How Mindfulness Can Help You Recover From Trauma
Modern life is often so busy that it don’t allow much time for focusing on the here and now.
While worrying about something said in a meeting yesterday or a lost friendship from years ago, or even something you did as a child, there’s little time left for appreciating all the things around you in this very moment.
Instead of focusing on the good things they have now, people are worrying about the “what ifs” of the future.
With all that mental “noise” happening, it’s a little wonder those trying to recover from trauma can find it an impossible task.
This is where some people believe mindfulness can come in.
So what is mindfulness, and how it can help trauma survivors move on?
What is mindfulness?
Mindfulness is the act of bringing your attention to the present: both what is happening in the world around you, such as sounds and smells, and what is happening within you, such as your emotions and sensations.
For example, instead of letting your mind wander to what you will get up to at the weekend or what your boss thought about your latest presentation, your mind will be concerned with the present moment, the sound of the traffic perhaps, or the smells drifting from the kitchen.
You can then become more aware of your thoughts and feelings in relation to what is happening right now – how the sensory information you are currently processing is affecting your state of mind and body.
As well as practicing mindfulness in your day-to-day activities, there is also the practice of mindfulness meditation, which involves sitting quietly, focusing on your own breath. When thoughts or worries pop up, you recognize your mind has wandered and return your focus back to the breath.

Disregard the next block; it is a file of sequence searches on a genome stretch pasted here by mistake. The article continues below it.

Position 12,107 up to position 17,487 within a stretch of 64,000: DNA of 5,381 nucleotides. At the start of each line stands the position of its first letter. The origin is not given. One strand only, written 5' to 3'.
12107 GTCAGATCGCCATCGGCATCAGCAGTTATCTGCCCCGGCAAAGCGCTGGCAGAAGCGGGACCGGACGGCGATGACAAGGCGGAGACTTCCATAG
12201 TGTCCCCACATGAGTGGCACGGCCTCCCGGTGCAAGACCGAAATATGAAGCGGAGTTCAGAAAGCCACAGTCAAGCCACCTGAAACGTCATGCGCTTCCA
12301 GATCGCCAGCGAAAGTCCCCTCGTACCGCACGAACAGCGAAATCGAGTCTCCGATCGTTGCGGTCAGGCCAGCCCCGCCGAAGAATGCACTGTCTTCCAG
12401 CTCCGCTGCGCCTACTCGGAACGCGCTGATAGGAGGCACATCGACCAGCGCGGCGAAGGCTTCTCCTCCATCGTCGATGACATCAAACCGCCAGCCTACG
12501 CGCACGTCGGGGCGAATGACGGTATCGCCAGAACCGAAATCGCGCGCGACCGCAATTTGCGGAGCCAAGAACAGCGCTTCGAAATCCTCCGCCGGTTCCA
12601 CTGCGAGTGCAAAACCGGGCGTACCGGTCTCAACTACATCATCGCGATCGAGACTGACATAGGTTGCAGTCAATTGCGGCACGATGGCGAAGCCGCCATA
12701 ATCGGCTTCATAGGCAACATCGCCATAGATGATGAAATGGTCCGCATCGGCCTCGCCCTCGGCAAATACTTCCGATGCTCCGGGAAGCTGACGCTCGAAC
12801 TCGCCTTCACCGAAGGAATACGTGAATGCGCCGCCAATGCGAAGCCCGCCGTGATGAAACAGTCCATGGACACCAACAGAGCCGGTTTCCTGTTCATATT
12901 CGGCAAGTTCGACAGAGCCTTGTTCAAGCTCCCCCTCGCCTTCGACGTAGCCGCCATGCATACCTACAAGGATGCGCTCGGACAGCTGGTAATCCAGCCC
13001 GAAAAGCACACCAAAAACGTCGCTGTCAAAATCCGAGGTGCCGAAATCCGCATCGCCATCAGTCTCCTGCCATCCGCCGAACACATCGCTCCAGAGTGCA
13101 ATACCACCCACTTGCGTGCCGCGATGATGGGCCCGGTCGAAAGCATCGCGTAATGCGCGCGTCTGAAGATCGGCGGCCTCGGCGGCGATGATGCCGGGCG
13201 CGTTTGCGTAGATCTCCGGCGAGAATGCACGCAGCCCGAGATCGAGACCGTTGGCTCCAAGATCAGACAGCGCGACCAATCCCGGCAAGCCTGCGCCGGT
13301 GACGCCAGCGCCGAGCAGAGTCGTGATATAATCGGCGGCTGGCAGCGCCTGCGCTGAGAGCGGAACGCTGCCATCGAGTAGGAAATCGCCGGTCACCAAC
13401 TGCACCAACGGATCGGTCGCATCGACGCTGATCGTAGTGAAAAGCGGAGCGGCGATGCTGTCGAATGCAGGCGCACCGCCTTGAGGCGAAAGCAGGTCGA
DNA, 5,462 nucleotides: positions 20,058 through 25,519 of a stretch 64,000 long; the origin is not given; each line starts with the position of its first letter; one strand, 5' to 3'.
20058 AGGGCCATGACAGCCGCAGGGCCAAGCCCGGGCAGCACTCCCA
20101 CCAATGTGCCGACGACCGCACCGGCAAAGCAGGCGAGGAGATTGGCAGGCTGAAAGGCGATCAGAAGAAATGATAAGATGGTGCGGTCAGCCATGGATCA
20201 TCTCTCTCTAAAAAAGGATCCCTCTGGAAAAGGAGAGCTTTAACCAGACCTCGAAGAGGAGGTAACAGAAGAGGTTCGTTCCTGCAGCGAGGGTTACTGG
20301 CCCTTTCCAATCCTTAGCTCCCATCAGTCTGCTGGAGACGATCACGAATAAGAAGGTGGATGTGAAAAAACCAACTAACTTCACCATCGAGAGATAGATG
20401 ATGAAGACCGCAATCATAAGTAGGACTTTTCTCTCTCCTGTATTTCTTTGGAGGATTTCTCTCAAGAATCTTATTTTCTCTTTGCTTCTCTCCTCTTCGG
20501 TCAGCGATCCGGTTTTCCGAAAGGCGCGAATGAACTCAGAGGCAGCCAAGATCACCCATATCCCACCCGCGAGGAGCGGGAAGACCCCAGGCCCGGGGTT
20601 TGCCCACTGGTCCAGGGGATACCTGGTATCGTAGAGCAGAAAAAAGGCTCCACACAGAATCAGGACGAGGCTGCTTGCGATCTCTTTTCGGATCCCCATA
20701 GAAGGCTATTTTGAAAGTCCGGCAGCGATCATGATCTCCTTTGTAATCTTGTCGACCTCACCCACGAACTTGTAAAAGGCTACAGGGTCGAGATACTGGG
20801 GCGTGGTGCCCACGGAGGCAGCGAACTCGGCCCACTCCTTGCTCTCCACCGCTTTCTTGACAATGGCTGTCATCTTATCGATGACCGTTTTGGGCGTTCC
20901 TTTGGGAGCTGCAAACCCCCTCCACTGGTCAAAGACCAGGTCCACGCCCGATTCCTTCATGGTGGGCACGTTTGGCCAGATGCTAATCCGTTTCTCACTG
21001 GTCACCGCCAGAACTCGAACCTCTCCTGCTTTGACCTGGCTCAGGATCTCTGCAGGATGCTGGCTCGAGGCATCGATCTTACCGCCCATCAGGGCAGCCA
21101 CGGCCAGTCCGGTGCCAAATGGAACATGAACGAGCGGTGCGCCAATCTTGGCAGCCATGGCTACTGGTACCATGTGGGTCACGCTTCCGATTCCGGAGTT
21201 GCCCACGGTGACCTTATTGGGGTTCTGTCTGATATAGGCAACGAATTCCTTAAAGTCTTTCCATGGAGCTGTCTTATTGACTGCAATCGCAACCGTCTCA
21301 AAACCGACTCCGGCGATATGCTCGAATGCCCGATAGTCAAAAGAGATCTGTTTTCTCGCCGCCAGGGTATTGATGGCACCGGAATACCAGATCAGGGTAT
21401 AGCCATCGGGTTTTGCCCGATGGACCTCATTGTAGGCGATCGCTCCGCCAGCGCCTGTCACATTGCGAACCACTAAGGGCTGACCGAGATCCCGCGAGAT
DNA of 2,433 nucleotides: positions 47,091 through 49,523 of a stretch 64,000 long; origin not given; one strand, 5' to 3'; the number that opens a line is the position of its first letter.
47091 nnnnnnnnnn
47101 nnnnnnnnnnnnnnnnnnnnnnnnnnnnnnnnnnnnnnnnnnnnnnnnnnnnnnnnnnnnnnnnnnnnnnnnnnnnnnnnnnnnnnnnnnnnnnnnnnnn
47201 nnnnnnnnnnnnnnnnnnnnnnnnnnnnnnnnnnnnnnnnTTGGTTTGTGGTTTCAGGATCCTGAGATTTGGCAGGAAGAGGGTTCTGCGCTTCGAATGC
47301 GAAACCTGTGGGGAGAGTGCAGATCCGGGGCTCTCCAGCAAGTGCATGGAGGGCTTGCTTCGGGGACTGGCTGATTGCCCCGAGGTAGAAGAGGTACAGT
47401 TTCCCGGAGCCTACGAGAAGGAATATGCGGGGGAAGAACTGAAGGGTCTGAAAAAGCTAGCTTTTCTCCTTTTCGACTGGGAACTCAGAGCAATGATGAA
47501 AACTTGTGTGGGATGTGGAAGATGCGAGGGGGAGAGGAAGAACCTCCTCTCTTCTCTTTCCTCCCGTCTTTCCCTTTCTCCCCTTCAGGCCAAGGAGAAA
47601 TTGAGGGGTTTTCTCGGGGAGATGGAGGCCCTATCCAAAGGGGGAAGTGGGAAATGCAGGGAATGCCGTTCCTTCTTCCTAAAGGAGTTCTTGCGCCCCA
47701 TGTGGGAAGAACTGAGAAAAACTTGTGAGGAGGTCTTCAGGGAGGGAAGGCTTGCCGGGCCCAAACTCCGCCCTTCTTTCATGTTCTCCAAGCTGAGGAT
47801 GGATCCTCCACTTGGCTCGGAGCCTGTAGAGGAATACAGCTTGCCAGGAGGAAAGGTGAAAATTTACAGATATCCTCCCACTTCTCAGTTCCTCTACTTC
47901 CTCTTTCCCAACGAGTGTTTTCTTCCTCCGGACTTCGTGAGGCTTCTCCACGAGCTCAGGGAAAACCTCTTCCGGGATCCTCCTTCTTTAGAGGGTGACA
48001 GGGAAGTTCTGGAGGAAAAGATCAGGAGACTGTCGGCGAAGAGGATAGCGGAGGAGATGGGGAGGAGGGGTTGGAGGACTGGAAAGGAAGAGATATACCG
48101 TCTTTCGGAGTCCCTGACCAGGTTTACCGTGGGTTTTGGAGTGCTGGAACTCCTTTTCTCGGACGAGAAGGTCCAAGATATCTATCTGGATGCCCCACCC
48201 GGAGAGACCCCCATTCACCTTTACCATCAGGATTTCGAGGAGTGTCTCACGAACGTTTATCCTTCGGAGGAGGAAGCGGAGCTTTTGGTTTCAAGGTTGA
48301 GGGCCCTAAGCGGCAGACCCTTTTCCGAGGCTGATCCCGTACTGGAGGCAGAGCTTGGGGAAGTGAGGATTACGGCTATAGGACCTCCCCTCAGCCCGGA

What are the benefits?
There is a growing belief that paying attention to what is happening now and accepting it without judgment can actually lead to increased levels of happiness as well as helping alleviate mental health issues such as anxiety and depression.
It appears mindfulness can also have benefits to physical health too, with studies showing it can help heart health, cell aging, immune response and physiological pain.
There’s no evidence mindfulness on its own can be a complete cure; however, there is growing evidence that used in conjunction with other treatments, it can have many benefits.
How can it help trauma survivors?
For people who have experienced trauma, for example, someone who has suffered abuse or been involved in a serious car accident, it can be difficult to move past it. Their mind can become trapped at that moment, and it then negatively impacts their entire life.
It is believed the power of mindfulness to treat trauma lies with focusing on the present, which can break the cycles of negative thinking and actually retrain the brain to start thinking in a different way.
Regarding mindfulness practice, Mindful magazine reports, “There is, without a doubt, great potential for these treatments in helping people better process trauma, and hopefully decrease a lot of potential suffering.”
So, if a past trauma is affecting you, it could be worthwhile speaking to a professional about mindfulness as a possible aid to recovery.